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You need to read Hillary Clinton’s badass advice to her teenage self

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Kayleigh Dray
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The former presidential candidate has penned a letter to her younger self, imploring young women not to give in to imposter syndrome

It’s no overstatement to say that Hillary Rodham Clinton is one of the world’s most resilient, competent and determined politicians. So, when we learned that she had penned a letter to her teenage self, we knew that it was going to be an emotional rollercoaster of a read.

The former presidential candidate may have lost the 2016 election (to Donald Trump, no less), but the original ‘Nasty Woman’ has not let that stop her on her quest to make the world a better place for women. She’s hit out at the “endemic misogyny” that she says partly caused her loss, made it her business to call out Trump’s divisive behaviour whenever and wherever she can, and thrown herself into working towards training women to run for politics in the 2018 mid-terms.

“I think we can take back the House,” she said to rapturous applause at Southbank Centre’s London Literature Festival.

Now, in a raw and emotional open letter to her teenage self, published in Teen Vogue, Clinton has delved into some of the insecurities that many young women face – and offered up some very valuable advice.

Addressing herself as she was after her first semester at Wellesley College, Massachusetts, she writes: “When you first arrived on campus, you found yourself surrounded by brilliant, accomplished women. They were fluent in other languages. They had lived abroad. They had already read half the books on the syllabus. That was intimidating – so intimidating, in fact, that you called your parents and told them you didn’t belong at Wellesley after all, and you needed to come home.”

It’s a feeling that all too many of us will recognise: ‘impostor syndrome’ affects plenty of us on a daily basis – and it can strike anyone, no matter how successful or famous they are. But Clinton’s missive goes on to find an important life lesson in those feelings of inadequacy.

“Take risks, and don’t be afraid to get caught trying,” she writes. “Do your best to embrace the excitement that comes with not knowing what’s next, and remember that confidence and an open mind will always serve you better than insecurity and doubt.”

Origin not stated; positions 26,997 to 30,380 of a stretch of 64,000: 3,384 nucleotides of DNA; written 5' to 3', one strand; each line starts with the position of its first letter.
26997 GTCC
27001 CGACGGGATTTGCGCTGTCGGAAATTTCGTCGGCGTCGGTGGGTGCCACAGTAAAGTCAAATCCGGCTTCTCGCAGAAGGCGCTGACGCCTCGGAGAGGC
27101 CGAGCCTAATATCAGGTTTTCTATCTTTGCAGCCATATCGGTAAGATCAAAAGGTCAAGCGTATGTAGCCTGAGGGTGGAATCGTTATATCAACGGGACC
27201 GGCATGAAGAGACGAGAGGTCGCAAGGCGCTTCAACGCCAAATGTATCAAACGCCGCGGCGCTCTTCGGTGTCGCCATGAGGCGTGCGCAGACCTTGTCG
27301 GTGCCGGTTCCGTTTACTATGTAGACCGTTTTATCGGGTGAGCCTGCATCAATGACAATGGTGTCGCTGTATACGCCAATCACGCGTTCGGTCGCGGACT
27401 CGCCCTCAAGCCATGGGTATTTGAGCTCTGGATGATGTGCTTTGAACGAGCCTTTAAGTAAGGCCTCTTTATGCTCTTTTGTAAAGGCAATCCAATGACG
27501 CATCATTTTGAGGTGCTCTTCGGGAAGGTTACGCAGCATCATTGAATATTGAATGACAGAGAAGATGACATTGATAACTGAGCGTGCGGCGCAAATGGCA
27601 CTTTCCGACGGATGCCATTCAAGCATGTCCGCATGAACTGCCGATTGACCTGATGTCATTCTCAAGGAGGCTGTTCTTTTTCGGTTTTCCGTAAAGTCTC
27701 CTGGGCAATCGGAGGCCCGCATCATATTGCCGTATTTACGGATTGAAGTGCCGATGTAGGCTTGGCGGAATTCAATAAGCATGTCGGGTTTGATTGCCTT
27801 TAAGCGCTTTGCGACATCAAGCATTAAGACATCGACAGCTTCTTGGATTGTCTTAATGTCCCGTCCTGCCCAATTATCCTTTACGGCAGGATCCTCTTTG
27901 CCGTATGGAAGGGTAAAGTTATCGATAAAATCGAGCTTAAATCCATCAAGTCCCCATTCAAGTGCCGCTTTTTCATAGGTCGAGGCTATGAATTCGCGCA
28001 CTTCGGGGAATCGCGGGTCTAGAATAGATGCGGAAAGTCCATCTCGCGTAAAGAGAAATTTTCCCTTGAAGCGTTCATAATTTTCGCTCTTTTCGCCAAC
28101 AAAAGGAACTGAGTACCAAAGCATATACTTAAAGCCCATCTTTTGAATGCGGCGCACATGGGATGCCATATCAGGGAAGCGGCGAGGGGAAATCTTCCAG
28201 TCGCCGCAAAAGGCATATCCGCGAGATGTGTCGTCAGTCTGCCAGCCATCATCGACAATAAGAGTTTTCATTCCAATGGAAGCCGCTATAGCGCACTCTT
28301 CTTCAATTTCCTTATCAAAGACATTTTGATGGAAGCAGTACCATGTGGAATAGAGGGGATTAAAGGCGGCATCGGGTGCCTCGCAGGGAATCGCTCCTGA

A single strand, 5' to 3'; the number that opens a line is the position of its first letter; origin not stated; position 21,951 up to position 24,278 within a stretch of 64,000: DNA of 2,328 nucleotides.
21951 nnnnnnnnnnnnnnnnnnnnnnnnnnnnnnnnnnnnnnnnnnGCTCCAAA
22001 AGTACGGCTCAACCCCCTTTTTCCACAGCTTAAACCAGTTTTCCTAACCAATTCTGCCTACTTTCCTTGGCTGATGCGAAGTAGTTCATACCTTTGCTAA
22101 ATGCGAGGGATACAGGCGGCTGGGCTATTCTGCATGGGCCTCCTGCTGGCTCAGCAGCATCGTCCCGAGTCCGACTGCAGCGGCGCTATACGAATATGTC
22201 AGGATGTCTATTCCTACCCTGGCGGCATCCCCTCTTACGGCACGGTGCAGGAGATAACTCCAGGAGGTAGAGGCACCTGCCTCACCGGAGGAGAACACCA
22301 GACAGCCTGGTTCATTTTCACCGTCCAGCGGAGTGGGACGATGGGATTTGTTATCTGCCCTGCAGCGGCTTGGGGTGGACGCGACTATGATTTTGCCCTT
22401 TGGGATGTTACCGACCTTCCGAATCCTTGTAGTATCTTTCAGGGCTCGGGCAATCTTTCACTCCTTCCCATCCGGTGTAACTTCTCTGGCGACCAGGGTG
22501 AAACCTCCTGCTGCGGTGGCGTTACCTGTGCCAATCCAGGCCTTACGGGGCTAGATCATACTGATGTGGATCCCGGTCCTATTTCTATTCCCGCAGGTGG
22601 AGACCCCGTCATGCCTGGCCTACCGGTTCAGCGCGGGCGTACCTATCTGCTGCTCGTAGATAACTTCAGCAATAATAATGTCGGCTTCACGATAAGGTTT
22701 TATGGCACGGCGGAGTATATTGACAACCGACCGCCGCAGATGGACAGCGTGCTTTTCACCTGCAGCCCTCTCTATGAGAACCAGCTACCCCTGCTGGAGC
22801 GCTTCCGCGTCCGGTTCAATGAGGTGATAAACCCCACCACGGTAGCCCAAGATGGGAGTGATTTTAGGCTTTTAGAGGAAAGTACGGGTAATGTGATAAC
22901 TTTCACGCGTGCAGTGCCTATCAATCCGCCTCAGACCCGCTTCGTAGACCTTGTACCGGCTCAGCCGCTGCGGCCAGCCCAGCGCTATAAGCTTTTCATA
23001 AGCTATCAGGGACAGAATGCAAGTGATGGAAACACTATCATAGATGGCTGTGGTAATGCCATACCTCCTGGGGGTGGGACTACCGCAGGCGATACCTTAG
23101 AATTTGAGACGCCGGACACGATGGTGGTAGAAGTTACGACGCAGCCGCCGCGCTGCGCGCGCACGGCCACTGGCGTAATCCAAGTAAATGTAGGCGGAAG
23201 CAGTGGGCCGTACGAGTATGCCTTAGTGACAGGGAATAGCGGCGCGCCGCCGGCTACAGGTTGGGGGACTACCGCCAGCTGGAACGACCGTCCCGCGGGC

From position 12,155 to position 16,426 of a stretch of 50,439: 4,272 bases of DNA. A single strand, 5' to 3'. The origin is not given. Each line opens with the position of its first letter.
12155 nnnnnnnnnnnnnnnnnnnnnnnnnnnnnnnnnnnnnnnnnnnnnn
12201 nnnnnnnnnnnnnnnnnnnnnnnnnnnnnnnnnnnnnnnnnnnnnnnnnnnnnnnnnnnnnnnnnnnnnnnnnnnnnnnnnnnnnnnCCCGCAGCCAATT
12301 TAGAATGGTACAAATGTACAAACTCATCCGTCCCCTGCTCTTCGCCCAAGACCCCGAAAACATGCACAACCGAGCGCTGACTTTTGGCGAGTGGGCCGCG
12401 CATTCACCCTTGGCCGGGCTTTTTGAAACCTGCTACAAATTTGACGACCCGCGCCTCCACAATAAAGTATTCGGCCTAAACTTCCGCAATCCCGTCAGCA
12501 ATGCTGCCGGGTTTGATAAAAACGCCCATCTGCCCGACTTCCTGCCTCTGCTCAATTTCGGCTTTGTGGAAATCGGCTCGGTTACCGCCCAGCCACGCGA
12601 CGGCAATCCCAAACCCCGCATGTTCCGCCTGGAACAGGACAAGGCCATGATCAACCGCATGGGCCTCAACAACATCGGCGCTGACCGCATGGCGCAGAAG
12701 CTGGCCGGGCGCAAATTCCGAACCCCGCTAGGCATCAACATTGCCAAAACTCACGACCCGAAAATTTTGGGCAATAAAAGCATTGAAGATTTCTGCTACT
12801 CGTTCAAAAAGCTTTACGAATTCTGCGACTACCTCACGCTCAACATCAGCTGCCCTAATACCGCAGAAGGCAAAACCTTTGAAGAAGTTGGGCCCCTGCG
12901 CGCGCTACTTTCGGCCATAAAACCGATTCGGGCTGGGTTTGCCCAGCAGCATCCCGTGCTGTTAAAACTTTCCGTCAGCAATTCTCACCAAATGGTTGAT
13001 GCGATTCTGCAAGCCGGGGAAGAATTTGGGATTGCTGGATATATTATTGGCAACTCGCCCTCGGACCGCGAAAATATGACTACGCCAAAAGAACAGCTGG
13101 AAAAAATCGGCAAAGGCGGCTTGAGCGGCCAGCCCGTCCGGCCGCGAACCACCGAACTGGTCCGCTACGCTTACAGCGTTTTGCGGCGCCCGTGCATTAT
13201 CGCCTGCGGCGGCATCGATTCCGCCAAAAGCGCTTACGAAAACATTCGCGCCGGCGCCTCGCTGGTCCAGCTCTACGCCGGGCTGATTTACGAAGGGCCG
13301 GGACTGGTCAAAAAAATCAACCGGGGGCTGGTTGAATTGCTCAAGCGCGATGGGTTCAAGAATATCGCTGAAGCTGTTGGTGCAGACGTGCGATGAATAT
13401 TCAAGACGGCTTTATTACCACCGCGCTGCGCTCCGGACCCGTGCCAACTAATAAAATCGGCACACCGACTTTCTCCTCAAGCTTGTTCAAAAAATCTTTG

More importantly, though, Clinton advises women not to begrudge others for their talents. Instead, she says that you should forge connections with those you admire, lift one another up and help your peers to shine as brightly as they possibly can. Because, one day, you will “all laugh when you realise that every single one of you” felt that same anxiety.

“The next time someone raises her hand in class and says something really smart, go up to her afterward and introduce yourself. You’ll be glad you did… one of the best things in life is getting to know intelligent, inspiring people who have something to say.”

Clinton has previously revealed that she wants to be remembered as a “leader of a revolution” in women’s rights.

“I was a part of a revolution, I was part of a revolution for women’s rights that began in the Sixties with real intensity – continued up until the present day – and I became a leader of that revolution,” she said in conversation with BBC’s James Noughtie.

“It is the unfinished business globally of the 21st century to free women from the constraints and strictures that hold them back, that squash their dreams and to give every woman everywhere the chance to live up to her own God-given potential and that’s what I believe in.”

However, in a recent interview with Stylist, Clinton allowed that she cannot do this all by herself.

“[Saving the world] is gonna require everyone who understands how fragile we are right now doing their part. And speaking out. Standing up. Voting, voting. For the kind of future we want. A future where people come together to solve problems, not hurl insults back and forth across a divide.

“It requires leadership from public officials, the private sector, advocacy groups and charities. So there’s a role, there’s something for everybody to do. I’m going to be doing my part. And not to get overwhelmed and discouraged because the problems are so big. It’s going to take consistent effort across every country for many years to deal with these very difficult times we face.”

Clinton added: “So you tell your book group, you tell your mother, you tell everybody that I’m going to keep going, in part because I want them to keep going.”

Images: Rex Features

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Kayleigh Dray

Kayleigh Dray is editor of Stylist.co.uk, where she chases after rogue apostrophes and specialises in films, comic books, feminism and television. On a weekend, you can usually find her drinking copious amounts of tea and playing boardgames with her friends. 

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